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More news from the fount of moral superiority

Posted by Helen Saturday, September 03, 2005

This is becoming an every-day event: SecGen Kofi Annan (father of Kojo) has had to lift diplomatic immunity again, in order to give the FBI a free hand to arrest another UN diplomat.

This one is another Russian, Vladimir Kuznetsov. As the Washington Times puts it:

“The FBI arrested Vladimir Kuznetsov Thursday night at his Bronx home. He is accused by the Justice Department of laundering money that was paid to a U.N. procurement officer who has admitted seeking bribes in exchange for inside information on the oil-for-food program and other U.N. missions.”
The procurement officer in question, Alexander Yakovlev, arrested some months ago, has been, as they say, singing like a canary. He agreed to co-operate with the FBI immediately, and further arrests have been expected since then. Mr Kuznetsov’s is the first one.

Mr Kuznetsov has worked in various budget-related positions at the UN and is or, rather, was the “chairman of the powerful Advisory Committee on Administrative and Budgetary Questions, or ACABQ, a 16-member body that reviews and amends the secretary-general's budget proposal before it goes to the full General Assembly”.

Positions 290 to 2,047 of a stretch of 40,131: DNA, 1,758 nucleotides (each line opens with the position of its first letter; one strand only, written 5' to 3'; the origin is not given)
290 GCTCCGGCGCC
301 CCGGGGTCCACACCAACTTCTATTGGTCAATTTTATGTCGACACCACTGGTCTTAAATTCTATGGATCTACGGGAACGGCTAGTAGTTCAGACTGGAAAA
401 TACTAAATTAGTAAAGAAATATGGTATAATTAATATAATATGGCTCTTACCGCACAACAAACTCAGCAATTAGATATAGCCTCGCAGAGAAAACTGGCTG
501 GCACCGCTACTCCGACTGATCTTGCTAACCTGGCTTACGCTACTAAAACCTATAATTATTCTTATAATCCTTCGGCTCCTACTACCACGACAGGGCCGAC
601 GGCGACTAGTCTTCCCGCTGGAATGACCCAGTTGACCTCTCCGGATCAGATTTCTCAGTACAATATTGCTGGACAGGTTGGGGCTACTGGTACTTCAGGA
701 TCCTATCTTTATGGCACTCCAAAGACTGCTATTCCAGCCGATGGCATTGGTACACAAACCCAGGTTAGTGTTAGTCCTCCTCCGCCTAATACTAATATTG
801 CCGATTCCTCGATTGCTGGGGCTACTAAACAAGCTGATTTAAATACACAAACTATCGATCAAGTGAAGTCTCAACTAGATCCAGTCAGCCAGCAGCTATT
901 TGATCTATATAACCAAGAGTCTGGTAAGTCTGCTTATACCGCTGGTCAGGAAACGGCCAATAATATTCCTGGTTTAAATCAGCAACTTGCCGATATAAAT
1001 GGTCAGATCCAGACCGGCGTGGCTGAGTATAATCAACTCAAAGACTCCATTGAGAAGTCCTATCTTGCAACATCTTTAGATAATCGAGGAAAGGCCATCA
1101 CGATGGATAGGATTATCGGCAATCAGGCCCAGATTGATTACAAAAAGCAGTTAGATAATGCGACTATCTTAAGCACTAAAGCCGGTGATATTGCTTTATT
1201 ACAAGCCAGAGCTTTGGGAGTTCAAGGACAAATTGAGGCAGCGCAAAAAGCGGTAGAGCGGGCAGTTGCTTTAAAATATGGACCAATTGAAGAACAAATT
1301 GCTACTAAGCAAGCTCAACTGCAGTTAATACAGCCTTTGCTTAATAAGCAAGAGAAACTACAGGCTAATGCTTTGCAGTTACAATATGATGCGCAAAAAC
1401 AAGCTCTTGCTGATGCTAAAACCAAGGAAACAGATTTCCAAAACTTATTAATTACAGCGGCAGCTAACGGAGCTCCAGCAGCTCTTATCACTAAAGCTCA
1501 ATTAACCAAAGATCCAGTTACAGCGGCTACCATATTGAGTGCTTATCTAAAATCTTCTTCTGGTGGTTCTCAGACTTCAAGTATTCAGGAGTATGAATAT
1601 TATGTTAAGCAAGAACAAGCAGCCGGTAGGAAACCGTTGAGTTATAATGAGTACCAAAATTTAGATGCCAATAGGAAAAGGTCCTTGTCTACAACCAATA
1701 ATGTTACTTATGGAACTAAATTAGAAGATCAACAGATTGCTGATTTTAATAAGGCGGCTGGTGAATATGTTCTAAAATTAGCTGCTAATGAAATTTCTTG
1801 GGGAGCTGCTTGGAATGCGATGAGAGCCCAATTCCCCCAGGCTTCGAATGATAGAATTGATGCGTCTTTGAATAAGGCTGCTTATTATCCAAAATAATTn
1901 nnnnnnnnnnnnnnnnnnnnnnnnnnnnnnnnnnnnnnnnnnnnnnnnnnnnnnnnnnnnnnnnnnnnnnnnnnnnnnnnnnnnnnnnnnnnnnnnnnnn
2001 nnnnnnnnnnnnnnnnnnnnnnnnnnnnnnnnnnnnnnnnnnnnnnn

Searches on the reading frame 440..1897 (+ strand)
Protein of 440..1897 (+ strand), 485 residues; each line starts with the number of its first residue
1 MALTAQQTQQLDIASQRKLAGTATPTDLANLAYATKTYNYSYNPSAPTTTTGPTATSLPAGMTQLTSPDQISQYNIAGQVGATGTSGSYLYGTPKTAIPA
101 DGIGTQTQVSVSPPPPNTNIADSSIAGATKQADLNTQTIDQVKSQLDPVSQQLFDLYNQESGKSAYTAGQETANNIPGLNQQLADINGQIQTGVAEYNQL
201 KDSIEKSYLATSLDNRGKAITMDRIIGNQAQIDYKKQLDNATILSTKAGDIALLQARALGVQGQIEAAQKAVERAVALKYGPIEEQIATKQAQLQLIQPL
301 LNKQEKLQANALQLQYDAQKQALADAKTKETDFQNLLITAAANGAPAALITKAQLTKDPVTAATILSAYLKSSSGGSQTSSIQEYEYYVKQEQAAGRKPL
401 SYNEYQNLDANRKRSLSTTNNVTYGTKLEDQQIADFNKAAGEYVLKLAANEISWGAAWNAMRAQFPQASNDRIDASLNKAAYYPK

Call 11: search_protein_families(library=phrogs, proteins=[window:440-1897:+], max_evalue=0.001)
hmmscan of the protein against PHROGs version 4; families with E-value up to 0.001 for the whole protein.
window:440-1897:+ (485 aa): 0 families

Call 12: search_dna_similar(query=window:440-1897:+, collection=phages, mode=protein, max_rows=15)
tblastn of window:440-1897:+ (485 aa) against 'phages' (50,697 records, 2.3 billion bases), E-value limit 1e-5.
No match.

The Russians, on the other hand, seem to be unable to make up their minds whether they should lift his diplomatic immunity or whether he actually has such an immunity. According to UN rules the chairman of that particular committee is its only member with immunity (even though it has now been lifted).

This particular scam, which resulted in Mr Kuznetsov allegedly finding out about the fraudulent scheme that involved kick-backs and money laundering and him taking a share of the “profits” in order to pay the money into his own off-shore company, called Nikal Ltd with accounts in an Antiguan bank.

The whole affair was uncovered by the U.N. Office of Internal Oversight Services, or OIOS, as part of an overall investigation into the procurement department. The Independent Inquiry Committee under Paul Volcker has said it was unaware of Mr Kuznetsov’s involvement.

One wonders whether another committee or inquiry might uncover some other interesting activity.

Mr Kuznetsov has pleaded not guilty. Mr Yakovlev is not named in the indictment, though there are clear references to him.

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